How to not Fail When a Relationship Does

One of life’s questions that plagued me for a long time is, “How can God be honored after a failed relationship?” I’m not referring to the relationships that are blatantly bad or unhealthy.What I find myself agonizing over are the relationships I’ve lost a few painful times in my life that I believe made one or both of us better. Things were normal and wonderful one day, and out of nowhere, rubble was all that remained after lies, misunderstandings, or betrayal blasted shrapnel. No matter how much I tried or believed that everything would work out once the truth was clearly presented, they didn’t. And what was once good was gone.

How to not fail

I read an article recently that told a story which moved me greatly. The headline itself gripped me:

Missionary died thinking he was a failure; 84 years later thriving churches found hidden in the jungle

(You can read the entire article here, and if you are currently struggling with feeling defeated, I encourage you to do so.) A quick synopsis is that a medical missionary named Dr. William Lewis spent 17 years educating and serving several villages in the modern-day Congo. There was a relational falling out with some of the tribal leaders, and they asked him to not come back. So he didn’t. He returned home discouraged and believing that he failed to make a big difference. He died decades before a missionary team went to the same area and discovered a network of thriving churches in the very same community. The team who discovered them were in awe of how well these churches were flourishing in spite of not having a Bible in their native language there (they only had a French Bible). Though the original people exposed to Dr. Lewis’ ministry were no longer living, the current generations knew when the church originated, and that was under Dr. Lewis’ ministry.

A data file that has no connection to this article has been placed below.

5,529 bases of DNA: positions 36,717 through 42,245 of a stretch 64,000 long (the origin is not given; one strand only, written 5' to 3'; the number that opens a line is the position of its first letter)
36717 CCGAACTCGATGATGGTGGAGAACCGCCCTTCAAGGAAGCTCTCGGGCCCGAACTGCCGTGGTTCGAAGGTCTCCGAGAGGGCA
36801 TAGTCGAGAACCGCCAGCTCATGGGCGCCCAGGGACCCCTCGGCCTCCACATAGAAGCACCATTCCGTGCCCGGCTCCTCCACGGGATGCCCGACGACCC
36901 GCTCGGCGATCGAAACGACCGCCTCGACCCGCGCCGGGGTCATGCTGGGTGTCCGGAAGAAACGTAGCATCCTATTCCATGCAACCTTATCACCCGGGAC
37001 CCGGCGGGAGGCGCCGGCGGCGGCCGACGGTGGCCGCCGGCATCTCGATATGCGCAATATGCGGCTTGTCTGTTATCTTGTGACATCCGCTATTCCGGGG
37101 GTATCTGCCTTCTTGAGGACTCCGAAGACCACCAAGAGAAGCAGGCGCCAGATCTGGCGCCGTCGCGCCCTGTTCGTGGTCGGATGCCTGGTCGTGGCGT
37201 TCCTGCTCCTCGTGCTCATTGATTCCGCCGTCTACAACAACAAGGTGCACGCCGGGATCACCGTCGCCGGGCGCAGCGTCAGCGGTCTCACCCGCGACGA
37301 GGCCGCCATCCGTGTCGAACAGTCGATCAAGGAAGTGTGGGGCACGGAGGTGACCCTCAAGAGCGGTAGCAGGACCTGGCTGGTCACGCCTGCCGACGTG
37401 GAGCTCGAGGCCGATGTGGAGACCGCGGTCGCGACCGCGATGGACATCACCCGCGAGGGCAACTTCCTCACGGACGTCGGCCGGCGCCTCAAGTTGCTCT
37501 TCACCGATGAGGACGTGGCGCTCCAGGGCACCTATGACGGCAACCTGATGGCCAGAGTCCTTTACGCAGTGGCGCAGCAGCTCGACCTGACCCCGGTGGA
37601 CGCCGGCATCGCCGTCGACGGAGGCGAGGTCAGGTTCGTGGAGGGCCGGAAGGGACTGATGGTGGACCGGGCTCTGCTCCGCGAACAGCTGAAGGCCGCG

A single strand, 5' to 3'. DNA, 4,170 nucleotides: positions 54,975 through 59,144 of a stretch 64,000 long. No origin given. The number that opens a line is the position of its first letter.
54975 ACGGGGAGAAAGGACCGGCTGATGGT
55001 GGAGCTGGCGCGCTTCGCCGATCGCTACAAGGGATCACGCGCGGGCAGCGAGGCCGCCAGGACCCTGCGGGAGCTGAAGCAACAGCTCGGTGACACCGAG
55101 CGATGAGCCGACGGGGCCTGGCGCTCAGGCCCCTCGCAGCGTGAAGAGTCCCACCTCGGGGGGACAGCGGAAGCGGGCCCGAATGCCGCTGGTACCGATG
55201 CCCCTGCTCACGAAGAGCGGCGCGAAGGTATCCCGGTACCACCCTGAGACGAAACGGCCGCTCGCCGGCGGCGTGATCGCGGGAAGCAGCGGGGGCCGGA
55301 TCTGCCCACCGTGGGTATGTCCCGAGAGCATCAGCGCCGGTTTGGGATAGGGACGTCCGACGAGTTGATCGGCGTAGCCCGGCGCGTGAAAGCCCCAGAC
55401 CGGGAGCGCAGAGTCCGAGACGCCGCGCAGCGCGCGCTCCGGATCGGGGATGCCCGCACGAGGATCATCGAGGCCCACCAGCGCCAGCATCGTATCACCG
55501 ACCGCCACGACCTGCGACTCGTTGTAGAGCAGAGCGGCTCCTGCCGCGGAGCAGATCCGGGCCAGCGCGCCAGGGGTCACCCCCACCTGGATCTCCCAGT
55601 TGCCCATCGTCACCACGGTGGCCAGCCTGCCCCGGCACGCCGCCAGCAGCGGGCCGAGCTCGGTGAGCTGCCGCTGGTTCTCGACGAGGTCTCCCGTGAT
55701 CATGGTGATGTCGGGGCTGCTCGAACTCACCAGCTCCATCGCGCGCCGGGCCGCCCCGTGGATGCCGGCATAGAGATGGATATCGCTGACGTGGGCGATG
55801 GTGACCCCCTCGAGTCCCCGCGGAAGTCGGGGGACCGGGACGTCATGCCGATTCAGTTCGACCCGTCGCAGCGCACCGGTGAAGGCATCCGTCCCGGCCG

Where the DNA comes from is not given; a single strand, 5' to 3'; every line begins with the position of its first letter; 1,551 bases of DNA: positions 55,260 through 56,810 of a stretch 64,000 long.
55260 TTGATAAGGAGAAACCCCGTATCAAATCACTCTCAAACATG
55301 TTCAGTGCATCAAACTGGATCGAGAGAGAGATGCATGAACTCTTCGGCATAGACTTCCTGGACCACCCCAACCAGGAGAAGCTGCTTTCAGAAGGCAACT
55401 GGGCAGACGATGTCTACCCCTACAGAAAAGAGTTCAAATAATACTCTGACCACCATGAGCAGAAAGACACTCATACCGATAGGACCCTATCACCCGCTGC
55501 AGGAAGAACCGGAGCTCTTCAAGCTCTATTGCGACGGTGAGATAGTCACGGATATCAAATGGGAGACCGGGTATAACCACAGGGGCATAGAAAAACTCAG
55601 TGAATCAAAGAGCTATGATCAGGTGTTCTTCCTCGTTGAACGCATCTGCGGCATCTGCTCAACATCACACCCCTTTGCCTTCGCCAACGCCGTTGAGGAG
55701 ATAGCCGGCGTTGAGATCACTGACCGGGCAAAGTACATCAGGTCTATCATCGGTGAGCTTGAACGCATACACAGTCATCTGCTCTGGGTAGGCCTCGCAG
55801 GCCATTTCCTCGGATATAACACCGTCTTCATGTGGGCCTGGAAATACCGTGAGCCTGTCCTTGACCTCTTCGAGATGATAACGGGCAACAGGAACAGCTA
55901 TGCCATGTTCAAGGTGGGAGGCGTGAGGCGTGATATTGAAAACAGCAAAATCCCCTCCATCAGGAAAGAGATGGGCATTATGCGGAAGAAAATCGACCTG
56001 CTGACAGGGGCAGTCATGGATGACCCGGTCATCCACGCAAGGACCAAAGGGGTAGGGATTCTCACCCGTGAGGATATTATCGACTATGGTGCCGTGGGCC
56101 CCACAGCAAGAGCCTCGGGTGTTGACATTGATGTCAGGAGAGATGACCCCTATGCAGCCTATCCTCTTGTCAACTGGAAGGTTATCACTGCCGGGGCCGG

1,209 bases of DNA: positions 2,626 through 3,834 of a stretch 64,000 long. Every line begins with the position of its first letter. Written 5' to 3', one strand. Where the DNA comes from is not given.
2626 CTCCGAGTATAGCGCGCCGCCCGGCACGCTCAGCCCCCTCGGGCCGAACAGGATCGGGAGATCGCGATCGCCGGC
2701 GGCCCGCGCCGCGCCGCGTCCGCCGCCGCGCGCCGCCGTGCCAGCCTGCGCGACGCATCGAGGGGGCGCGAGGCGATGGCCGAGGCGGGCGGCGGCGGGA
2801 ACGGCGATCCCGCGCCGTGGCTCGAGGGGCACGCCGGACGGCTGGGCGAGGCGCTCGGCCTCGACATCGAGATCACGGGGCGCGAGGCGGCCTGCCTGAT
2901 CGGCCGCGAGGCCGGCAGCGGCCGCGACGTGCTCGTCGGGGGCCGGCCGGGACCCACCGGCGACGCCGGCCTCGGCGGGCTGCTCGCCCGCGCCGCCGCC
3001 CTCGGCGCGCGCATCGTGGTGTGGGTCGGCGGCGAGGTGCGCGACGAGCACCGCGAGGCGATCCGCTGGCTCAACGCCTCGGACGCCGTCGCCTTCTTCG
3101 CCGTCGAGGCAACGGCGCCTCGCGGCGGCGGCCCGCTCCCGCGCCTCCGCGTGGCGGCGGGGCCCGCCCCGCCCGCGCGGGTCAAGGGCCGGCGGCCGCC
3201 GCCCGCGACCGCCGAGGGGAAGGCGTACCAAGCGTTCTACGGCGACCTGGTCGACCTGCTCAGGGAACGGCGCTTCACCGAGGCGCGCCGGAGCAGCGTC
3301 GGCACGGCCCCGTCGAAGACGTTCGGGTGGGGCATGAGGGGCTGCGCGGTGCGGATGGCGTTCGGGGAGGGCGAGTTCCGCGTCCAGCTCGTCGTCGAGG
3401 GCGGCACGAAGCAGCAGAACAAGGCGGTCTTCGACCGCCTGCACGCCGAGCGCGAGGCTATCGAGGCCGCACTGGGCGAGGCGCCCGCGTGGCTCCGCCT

As a people pleaser, I can empathize with this man who undoubtedly beat himself up over letting something like a conflict that couldn’t be resolved bring the good He was doing to an end. No matter how he felt about the falling out, God continued to work for generations to come.

I’ve also been encouraged when I studied the falling out between Paul and Barnabas. The Bible study I’m currently doing brought to light what a doozy that one was. (See Acts 15:36-41) These two were doing incredible things for God together. They traveled the known world sharing the gospel in between standing up for grace and truth when the church, steeped in tradition and legalism, brought opposition.

And then the falling out happened. The Bible never gives us an indication that they spoke to each other again. However, they each went and did separate yet effective ministries. They didn’t stop following God even after they couldn’t work out their personal issues.

God has used both of these accounts to help me come to peace about the fact that just because relationships fail, life afterward is far from worthless. In fact, I can testify from personal experience that it can, indeed, get richer because of the insights gained from what happened.